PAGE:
# Lines

• Oct 26th 2006, 07:39 PM
Dragon
Lines
Consider the line L containg the points (-3,8)and (6,-4) what is the length of the hypotenuse of the right triangle formed b the intersection of L and the x and Y axes
• Oct 26th 2006, 08:36 PM
Soroban
Hello, Dragon!

Did you make a sketch?

Quote:

Consider the line $L$ containg the points (-3,8)and (6,-4).
What is the length of the hypotenuse of the right triangle
formed by the intersection of $L$ and the $x$- and $y$-axes?

Code:

  *    (-3,8)      |         *          |               *    Q|                     *                     |    *      P   - - - - - - - - - + - - - - - * - - - - - - -                     |                *    (6,-4)                     |                      *                     |                            *

Game plan
The line $L$ contains the points (-3,8) and (6,-4).
. . We want the equation of that line.
Then we want its x-intercept $P$ and y-intercept $Q$.
. . Then we want the distance $\overline{PQ}$.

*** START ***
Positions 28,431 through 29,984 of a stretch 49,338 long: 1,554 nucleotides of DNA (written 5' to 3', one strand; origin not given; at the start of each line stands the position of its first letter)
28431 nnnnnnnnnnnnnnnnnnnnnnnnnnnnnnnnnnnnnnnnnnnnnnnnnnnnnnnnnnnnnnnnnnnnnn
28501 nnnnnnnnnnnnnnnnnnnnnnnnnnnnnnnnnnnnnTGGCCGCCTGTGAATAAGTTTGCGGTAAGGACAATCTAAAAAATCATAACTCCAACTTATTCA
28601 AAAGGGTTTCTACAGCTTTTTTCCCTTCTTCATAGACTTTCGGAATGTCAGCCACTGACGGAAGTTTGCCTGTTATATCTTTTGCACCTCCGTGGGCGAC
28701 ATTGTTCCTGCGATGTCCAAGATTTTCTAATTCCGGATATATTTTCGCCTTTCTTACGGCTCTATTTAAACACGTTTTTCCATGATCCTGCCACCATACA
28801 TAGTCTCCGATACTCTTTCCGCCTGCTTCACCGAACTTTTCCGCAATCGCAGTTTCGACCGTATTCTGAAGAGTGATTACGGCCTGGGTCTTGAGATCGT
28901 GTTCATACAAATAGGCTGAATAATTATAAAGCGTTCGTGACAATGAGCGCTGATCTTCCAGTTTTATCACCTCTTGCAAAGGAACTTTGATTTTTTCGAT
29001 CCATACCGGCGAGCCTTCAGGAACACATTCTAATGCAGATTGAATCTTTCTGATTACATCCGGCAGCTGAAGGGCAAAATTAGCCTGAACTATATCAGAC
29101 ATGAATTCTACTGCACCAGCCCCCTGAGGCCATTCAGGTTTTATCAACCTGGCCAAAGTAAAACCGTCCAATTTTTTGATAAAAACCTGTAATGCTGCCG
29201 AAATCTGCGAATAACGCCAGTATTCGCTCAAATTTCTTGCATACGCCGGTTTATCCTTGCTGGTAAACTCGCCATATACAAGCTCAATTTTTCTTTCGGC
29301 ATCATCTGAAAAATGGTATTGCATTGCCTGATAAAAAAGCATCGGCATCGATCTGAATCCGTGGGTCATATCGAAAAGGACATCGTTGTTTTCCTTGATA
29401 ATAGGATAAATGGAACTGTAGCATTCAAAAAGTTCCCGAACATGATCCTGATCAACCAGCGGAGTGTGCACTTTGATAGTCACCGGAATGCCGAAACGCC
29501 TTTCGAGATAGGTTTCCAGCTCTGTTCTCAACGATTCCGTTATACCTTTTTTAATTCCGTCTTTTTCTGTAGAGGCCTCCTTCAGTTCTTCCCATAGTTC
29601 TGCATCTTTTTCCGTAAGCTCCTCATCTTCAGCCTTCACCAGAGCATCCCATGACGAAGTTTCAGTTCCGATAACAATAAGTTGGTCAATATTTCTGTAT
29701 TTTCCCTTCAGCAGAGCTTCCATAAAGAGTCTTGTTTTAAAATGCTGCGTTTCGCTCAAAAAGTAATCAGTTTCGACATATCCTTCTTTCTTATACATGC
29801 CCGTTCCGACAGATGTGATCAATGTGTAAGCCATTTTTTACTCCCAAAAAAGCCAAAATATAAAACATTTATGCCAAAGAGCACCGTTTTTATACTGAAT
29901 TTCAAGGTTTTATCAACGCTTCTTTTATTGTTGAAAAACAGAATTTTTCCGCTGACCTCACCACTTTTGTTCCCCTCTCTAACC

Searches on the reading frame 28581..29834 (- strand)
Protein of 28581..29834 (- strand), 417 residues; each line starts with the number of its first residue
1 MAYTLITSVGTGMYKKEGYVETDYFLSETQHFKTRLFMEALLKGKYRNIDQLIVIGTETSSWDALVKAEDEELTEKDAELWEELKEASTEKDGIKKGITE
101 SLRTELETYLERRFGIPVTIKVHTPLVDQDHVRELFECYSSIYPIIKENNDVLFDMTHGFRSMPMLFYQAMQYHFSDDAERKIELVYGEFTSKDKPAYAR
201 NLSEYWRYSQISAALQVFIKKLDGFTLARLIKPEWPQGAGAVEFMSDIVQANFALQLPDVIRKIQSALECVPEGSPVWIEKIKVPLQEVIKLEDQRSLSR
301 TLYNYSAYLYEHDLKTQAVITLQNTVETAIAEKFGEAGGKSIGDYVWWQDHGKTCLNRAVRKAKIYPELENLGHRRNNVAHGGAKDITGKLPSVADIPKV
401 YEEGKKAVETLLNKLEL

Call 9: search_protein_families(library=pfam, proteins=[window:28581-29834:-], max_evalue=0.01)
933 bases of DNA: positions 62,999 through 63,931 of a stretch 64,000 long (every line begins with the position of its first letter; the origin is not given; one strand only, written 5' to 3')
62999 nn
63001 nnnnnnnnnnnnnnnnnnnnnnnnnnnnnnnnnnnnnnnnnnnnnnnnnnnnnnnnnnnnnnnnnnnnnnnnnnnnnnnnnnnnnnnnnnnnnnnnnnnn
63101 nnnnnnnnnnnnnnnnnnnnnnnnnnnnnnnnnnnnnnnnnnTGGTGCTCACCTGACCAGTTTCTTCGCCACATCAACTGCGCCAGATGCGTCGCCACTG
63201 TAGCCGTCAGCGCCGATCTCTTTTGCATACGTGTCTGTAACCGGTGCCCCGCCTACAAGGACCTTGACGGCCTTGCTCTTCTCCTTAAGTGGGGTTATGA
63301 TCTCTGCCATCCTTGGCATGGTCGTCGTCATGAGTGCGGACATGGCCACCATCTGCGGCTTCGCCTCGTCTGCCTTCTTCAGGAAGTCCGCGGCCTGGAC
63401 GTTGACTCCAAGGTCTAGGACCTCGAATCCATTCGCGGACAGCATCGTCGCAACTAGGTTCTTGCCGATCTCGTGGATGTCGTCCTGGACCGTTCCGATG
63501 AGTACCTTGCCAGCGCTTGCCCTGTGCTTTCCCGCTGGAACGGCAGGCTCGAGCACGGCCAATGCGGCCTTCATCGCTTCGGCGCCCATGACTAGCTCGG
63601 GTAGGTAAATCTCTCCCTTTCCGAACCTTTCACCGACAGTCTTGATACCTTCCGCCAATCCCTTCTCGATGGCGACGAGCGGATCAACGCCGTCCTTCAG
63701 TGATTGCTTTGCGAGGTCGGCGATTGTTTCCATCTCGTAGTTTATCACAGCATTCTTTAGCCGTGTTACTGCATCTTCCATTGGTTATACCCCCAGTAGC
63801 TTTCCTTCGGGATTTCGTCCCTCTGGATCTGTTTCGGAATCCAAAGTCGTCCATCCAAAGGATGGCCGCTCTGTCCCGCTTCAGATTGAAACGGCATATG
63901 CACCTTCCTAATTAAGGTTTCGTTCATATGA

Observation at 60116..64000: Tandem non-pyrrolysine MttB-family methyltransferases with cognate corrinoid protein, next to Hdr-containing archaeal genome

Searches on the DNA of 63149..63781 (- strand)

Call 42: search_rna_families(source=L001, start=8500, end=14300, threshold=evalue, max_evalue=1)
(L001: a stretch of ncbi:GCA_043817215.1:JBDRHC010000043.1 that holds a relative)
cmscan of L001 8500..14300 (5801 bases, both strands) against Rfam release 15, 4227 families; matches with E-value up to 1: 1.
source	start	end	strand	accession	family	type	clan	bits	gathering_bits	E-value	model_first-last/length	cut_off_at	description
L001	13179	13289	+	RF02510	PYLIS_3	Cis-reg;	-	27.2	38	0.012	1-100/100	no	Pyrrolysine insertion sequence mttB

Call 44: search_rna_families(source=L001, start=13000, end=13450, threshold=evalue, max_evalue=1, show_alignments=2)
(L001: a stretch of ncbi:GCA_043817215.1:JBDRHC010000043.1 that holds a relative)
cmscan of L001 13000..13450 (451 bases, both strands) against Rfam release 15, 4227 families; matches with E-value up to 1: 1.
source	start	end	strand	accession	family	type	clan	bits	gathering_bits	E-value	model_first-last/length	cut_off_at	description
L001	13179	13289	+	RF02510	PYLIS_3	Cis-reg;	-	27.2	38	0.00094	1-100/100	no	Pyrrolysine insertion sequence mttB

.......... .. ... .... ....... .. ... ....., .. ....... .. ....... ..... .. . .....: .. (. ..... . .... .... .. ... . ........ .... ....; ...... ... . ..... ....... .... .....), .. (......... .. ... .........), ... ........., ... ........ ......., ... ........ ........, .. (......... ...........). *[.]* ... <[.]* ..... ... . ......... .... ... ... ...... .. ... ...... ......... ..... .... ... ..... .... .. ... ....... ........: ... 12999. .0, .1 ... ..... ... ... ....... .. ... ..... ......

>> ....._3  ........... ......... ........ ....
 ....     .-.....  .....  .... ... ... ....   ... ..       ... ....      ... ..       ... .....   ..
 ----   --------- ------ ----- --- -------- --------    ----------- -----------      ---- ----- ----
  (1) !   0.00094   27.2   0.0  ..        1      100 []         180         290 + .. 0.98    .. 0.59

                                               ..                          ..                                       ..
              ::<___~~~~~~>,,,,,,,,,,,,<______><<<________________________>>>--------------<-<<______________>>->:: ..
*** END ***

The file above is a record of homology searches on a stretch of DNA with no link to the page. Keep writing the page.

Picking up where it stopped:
The slope of line $L$ is: . $m \:=\:\frac{-4 - 8}{6 -(-3)} \:=\:\frac{-12}{9}\:=\:-\frac{4}{3}$

The equation of the line through (6,-4) with slope $-\frac{4}{3}$ is:
. . $y - (-4)\:=\:-\frac{4}{3}(x - 6)\quad\Rightarrow\quad y\:=\;-\frac{4}{3}x + 4$

For the $x$-intercept, let $y = 0$ and solve for $x.$
. . $0 \:=\:-\frac{4}{3}x + 4\quad\Rightarrow\quad x = 3$ . . . $x$-intercept: $P(3,0)$

For the $y$-intercept, let $x = 0$ and solve for $y.$
. . $y\:=\:-\frac{4}{3}\cdot0 + 4\quad\Rightarrow\quad y = 4$ . . . $y$-intercept: $Q(0,4)$

The distance from $P(3,0)$ to $Q(0,4)$ is:

. . $PQ\:=\:\sqrt{(0-3)^2 + (4-0)^2} \;=\;\sqrt{9+16}\;=\;\sqrt{25}\;=\;\boxed{5}$